Measure to cap interest rates for medical debt will likely be put on November ballot

A proposed ballot measure to protect families and individuals in Arizona from debt collectors by putting a cap on interest rates for medical debt received nearly half a million signatures, Healthcare Rising Arizona, the measure’s authors, announced on Thursday. The measure surpassed the minimum 237,645 signatures needed to put the issue to voters on the November ballot.

 

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Healthcare Rising Arizona says the measure, known as the Predatory Debt Collection Protection Act, would “limit the outrageous interest rates that trap families in an unending cycle of medical debt.” The measure would also protect more Arizonans’ assets, like their homes and vehicles, from debt collectors looking to collect on medical debt, as well as allow Arizonans to keep more money in their bank accounts at one time.

According to research conducted by the Grand Canyon Institute, 30% of Arizonans currently have debt in collections, which is slightly higher than the national average. Of this 30%, 16% of Arizonans have medical debt in collections, with 22% of this debt represented in communities of color, compared to 13% of this debt represented in majority white communities. 

The research also notes that many medical debts are currently unreported or recorded as credit card debt, meaning that the true number of Arizonans struggling with medical debt is likely much higher than 16%.

The ballot measure would increase the amount of equity in a home that is protected from being seized by debt collectors from $250,000 to $400,000, and would raise vehicle protection from $6,000 to $15,000. The act would also limit the interest rate on medical debt to 3%, and increase the amount of money protected from garnishment in a bank account from $300 to $5,000. It would also allow Arizonans to keep 90% or more of their paychecks.

Kelly Hall, Executive Director of the Fairness Project, a national advocacy organization for economic and social justice and a supporting organization of the act, released a statement in response to the ballot measure receiving enough signatures to be placed on the November ballot.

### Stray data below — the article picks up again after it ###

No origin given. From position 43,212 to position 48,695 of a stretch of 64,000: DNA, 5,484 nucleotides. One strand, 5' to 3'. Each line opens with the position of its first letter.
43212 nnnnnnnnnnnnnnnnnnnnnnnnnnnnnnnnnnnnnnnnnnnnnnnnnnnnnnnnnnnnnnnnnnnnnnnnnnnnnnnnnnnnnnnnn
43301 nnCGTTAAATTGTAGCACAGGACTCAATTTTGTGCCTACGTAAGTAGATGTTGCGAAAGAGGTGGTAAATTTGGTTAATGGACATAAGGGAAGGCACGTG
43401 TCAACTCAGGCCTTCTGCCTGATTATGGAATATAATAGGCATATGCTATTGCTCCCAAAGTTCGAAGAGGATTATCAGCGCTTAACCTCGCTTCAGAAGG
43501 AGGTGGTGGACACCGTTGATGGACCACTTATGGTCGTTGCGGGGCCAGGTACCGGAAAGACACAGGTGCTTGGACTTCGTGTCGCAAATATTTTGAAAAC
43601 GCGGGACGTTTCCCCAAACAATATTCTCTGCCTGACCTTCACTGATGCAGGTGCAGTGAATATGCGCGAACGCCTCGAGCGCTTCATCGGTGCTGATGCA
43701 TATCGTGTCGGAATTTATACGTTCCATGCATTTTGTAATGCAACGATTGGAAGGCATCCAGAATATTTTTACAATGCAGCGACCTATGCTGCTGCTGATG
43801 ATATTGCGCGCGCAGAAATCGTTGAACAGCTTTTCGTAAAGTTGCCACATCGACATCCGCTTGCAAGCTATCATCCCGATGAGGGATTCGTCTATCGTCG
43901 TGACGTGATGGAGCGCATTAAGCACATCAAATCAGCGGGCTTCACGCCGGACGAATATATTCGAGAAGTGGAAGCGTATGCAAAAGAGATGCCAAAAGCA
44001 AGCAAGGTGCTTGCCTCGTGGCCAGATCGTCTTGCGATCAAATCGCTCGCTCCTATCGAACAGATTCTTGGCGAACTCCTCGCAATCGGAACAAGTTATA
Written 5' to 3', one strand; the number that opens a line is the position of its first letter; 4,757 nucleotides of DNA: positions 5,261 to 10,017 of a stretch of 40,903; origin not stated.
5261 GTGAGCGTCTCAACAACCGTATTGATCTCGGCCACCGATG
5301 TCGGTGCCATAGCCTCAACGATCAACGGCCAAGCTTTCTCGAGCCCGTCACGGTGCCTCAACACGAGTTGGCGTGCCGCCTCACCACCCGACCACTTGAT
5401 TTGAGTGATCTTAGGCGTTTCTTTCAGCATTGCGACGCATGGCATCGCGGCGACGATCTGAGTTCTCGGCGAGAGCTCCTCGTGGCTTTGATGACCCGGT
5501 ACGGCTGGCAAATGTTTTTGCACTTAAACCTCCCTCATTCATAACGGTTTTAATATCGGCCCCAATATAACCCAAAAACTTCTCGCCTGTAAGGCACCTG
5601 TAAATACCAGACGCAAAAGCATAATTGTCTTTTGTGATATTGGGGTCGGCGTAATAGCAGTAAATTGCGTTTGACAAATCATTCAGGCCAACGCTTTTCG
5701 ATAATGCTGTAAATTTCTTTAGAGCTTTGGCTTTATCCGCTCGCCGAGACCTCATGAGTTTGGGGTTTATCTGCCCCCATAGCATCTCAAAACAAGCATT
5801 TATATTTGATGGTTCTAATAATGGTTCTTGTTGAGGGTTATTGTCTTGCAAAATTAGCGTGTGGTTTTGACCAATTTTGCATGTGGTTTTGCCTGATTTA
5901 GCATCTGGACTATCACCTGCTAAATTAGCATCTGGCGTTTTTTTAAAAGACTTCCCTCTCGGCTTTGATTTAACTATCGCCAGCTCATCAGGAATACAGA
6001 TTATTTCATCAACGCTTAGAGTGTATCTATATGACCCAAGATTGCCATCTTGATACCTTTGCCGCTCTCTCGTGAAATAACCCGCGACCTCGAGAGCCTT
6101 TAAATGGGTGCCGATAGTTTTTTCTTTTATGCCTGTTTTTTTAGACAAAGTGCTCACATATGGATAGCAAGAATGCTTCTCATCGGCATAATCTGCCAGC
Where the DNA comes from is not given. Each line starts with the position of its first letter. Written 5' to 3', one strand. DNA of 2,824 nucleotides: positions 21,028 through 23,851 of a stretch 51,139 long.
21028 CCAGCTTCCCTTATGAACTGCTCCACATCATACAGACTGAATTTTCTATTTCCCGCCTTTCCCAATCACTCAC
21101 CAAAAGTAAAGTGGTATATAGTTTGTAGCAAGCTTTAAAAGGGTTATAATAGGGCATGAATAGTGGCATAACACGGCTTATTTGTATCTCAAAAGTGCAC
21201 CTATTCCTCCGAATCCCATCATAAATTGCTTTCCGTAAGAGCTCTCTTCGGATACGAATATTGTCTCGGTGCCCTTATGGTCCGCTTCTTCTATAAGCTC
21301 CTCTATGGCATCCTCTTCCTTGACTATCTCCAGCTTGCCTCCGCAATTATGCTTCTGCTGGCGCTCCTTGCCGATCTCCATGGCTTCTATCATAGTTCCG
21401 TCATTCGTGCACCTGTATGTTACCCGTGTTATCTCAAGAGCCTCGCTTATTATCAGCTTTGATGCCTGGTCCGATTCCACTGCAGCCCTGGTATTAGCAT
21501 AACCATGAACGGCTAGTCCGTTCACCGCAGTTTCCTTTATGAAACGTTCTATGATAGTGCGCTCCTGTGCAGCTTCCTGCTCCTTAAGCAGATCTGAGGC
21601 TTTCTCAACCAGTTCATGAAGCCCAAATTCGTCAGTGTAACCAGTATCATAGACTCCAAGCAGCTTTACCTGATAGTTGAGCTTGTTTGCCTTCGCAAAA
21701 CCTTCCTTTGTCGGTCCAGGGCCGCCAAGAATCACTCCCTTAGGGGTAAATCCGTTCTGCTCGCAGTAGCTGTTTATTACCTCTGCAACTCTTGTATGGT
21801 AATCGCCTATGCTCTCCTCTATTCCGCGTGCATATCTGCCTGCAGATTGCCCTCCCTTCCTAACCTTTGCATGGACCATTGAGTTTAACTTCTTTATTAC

“No one should have to declare bankruptcy, be harassed by debt collectors, or lose their home because they sought treatment for an illness or injury. This is a matter of basic economic justice. If passed, this ballot measure will provide direct relief to Arizona families whose lives are upended by medical debt. It will also help to ensure people don’t avoid getting care they need out of fear of going into debt—something that is essential while we are still in a pandemic.”

Organizations in support of the measure include the Southwest Fair Housing Council, Phoenix Workers Alliance, Arizona Wins, and the Arizona Public Health Association, as well as numerous legislators including Rep. Amish Shah (D–Phoenix) and Sen. Raquel Teran (D–Phoenix).

Organizations who oppose the measure include the Arizona Bankers Association, the Arizona Retailers Association, the NAACP Phoenix Branch, and the Greater Phoenix Chamber. On Wednesday, the Greater Phoenix Chamber released their opposing statement to the act.

“The Chamber is opposed to a new initiative that would make it harder for lenders to collect on debts,” said Greater Phoenix Chamber President & CEO Todd Sanders in the statement. “This could make it more difficult for people in Arizona to get access to credit and amplify the current housing affordability issue, making it more difficult for people to buy homes and start businesses in Arizona. The passage of this initiative would be a disaster for Arizona and should be avoided at all costs.”

Since the measure has acquired the necessary amount of signatures, the signatures must now be validated by the Arizona Secretary of State and various County Recorders who will certify whether the measure has qualified for the November ballot.